These example sentences are selected automatically from various online news sources to reflect current usage of the word 'temperament.' Views expressed in the examples do not represent the opinion of Merriam-Webster or its editors. Send us feedback.

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First Known Use of temperament

15th century, in the meaning defined at sense 4

History and Etymology for temperament

Middle English, "regulation of the body's vital spirit, proportion of humors in the body," borrowed from Latin temperāmentum "mixture of substances in proper proportion, mean between hot and cold, compromise between extremes, moderation" (Medieval Latin, "proper balance of bodily humors"), from temperāre "to moderate, bring to a proper strength or consistency by mixing, maintain in a state of balance" + -mentum -ment — more at temper entry 2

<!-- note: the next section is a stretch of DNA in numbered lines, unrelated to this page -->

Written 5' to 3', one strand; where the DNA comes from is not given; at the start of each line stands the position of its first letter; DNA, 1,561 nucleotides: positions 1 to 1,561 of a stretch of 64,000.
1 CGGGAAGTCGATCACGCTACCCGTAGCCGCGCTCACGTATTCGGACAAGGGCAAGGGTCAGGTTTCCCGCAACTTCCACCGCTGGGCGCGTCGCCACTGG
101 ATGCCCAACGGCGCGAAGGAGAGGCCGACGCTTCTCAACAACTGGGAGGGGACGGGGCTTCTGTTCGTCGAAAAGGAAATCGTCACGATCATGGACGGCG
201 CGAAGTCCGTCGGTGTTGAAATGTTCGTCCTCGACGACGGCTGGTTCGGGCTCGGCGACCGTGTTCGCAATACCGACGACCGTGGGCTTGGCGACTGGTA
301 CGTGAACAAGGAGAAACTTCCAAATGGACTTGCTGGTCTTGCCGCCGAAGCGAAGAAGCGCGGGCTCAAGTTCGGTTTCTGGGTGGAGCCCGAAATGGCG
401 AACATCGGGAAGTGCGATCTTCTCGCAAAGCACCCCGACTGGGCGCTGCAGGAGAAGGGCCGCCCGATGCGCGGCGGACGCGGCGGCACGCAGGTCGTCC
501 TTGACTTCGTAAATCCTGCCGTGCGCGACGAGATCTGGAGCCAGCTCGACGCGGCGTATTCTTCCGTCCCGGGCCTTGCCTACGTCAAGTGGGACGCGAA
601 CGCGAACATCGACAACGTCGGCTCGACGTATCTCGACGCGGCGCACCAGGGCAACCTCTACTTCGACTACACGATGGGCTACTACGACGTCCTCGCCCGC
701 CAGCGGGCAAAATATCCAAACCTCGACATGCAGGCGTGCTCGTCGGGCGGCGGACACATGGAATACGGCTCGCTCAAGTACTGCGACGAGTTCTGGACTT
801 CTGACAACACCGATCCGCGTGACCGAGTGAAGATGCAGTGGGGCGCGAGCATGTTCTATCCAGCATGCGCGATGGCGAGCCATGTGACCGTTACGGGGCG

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More Definitions for temperament



English Language Learners Definition of temperament

: the usual attitude, mood, or behavior of a person or animal


tem·​per·​a·​ment | \ ˈtem-pə-rə-mənt How to pronounce temperament (audio) , -prə-mənt\

Kids Definition of temperament

: a person's attitude as it affects what he or she says or does “Size has nothing to do with it. It's temperament and ability that count.”— E. B. White, Stuart Little


tem·​per·​a·​ment | \ ˈtem-p(ə-)rə-mənt, -pər-mənt How to pronounce temperament (audio) \

Medical Definition of temperament

1 : the peculiar or distinguishing mental or physical character determined by the relative proportions of the humors according to medieval physiology
2 : characteristic or habitual inclination or mode of emotional response a nervous temperament

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Comments on temperament

What made you want to look up temperament? Please tell us where you read or heard it (including the quote, if possible).


an act or instance of editing or removing